Resist efforts to divide people by Marc H. Morial
1/24/2020, 6 a.m.
A report that hate crimes surged in America’s five largest cities last year has broken just as we honor the late Dr. Martin Luther King Jr., the nation’s best known victim of a hate crime.
The Center for the Study of Hate and Extremism at California State Uni- versity, San Bernardino, found that hate crimes were at their highest level since Sept. 11, 2001, in New York, Los Angeles, Chicago, with the Jewish community being the most frequent target in all five of the cities.
“These data reflect several trends, including an escalating tribalism, where various prejudices like anti-Semitism, xenophobia and homophobia, among others, are widely shared across a diverse grouping of people,” said Brian Levin, the report’s lead author.
“Next, local demographic changes in densely populated cities means more people are coming in contact with each other right at a time when fearful stereotypes are increasingly become the kindling for violent behavior.”
In the wake of the shooting and stabbing attacks on Orthodox Jews in New York and New Jersey, far right trolls hoping to exacerbate racial tensions have been posing online as Jews to post racist screeds against African-Americans.
Online sleuths who traced the racist plot back to the website 4chan — a site that author Elad Nehorai called “a radical breeding ground” — found slur-ridden comments such as, “You are throwing high-quality octane fuel” on the “fire” of Jewish-Black relations, “Let’s see some riots,” and “If you break the Black-Jewish alliance, it’s all over for the Jews.”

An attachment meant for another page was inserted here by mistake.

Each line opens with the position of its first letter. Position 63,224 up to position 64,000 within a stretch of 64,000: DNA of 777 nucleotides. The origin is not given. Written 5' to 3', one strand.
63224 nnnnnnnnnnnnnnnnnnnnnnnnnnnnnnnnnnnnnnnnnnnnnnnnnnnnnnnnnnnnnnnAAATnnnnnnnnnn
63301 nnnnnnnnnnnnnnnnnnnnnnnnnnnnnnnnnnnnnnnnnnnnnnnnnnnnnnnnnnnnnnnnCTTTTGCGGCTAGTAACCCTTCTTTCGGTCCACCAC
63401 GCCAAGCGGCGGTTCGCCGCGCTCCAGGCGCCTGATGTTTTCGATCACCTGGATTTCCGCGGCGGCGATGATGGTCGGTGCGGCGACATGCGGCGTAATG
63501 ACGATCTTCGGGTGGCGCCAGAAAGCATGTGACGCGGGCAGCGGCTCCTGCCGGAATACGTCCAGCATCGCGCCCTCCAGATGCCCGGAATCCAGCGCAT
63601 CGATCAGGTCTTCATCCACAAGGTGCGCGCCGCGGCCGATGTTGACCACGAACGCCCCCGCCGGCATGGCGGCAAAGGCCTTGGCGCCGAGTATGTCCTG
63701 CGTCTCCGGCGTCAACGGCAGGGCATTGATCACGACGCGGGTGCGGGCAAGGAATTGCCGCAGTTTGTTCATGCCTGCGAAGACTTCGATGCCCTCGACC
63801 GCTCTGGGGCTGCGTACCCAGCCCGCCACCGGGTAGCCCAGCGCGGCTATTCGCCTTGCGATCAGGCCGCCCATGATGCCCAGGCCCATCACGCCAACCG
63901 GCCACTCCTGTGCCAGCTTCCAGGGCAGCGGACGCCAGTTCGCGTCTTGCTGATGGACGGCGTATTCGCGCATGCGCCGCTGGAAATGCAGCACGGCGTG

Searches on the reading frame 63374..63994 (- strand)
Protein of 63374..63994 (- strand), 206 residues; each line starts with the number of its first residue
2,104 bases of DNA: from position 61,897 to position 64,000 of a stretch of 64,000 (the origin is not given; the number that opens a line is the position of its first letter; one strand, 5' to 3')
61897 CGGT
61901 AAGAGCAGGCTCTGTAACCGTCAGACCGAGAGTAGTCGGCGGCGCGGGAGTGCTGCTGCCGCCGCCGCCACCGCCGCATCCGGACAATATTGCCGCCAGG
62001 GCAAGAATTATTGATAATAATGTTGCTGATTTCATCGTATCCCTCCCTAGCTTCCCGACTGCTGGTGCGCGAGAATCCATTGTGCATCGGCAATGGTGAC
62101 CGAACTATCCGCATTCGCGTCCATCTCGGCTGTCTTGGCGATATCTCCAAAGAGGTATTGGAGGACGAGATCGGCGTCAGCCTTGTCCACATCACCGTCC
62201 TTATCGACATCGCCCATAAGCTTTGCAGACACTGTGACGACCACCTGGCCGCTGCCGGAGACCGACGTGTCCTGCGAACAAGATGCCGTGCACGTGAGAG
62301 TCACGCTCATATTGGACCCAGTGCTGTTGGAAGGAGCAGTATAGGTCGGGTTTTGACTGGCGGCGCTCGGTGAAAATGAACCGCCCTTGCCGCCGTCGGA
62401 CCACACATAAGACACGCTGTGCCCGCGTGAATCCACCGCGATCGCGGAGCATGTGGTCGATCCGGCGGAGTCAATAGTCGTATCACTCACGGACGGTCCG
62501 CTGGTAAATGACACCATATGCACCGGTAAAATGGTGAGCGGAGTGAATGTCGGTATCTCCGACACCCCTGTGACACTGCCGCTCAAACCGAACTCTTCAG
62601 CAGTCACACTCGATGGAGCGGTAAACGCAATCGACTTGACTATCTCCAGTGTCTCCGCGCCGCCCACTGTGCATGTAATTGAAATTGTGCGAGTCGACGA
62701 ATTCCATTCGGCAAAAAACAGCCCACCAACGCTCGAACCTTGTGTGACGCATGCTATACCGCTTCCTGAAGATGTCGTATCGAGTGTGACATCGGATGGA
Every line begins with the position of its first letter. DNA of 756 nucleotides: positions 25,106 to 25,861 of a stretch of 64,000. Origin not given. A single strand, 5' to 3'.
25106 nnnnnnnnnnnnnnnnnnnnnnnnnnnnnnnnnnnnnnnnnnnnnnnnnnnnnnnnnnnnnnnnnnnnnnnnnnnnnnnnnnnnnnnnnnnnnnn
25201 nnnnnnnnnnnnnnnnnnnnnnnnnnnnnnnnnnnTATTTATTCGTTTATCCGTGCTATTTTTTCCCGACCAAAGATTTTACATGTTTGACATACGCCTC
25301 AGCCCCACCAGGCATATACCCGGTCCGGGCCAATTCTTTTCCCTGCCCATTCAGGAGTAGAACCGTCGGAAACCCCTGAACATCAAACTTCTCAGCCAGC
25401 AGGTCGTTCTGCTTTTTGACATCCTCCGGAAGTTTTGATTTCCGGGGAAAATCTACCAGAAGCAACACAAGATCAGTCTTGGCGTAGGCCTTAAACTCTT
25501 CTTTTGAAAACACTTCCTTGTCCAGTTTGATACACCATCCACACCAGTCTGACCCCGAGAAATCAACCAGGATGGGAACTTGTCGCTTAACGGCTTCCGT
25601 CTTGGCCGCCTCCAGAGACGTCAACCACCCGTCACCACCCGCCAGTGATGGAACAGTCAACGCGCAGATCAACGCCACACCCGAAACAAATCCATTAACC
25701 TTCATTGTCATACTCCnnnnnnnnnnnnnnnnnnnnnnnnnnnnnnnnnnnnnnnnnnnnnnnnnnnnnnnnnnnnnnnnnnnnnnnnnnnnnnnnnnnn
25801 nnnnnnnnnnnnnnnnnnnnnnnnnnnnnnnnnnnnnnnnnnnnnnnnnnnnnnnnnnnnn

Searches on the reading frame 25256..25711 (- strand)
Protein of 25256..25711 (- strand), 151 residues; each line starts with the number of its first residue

It’s instructive to note that the goal of white nationalists is to drive a wedge between marginalized groups. It is vital that we actively and forcefully resist these efforts.
“Injustice anywhere is a threat to justice everywhere,” Dr. King wrote in Letter from a Birmingham Jail. “We are caught in an inescapable network of mutuality, tied in a single garment of destiny. Whatever affects one directly, affects all indirectly.”
The National Urban League, as one of the W.K. Kellogg Foundation Racial Equity Anchor Institutions, was proud to celebrate the fifth annual National Day of Racial Healing on Tuesday, Jan. 21, the day after the Dr. Martin Luther King Jr. holiday.
The day is a call to action to mobilize communities, organizations and individuals across the United States in support of truth, racial healing and transformation.
More than 70 events around the nation were scheduled, and you can follow the conversation on social media using the hashtag #HowWeHeal.
As one of the Anchor Institutions, we stand side-by-side with racial justice and organizations representing Latinos, Asian-Americans, Native Americans and other ethnic and religious communities — tied together, as Dr. King said, in a single garment of destiny.
As disheartened as we may be by the rising level of hate crimes, and as disgusted as we may be to read the words of online trolls, we must guard against meeting hate with hate.
Friedrich Nietzsche wrote, “Whoever fights monsters should see to it that in the process he does not become a monster.”
The monster of racism feeds on hatred. The only way to kill it is to starve it.
The writer is president and chief executive officer of the National Urban League.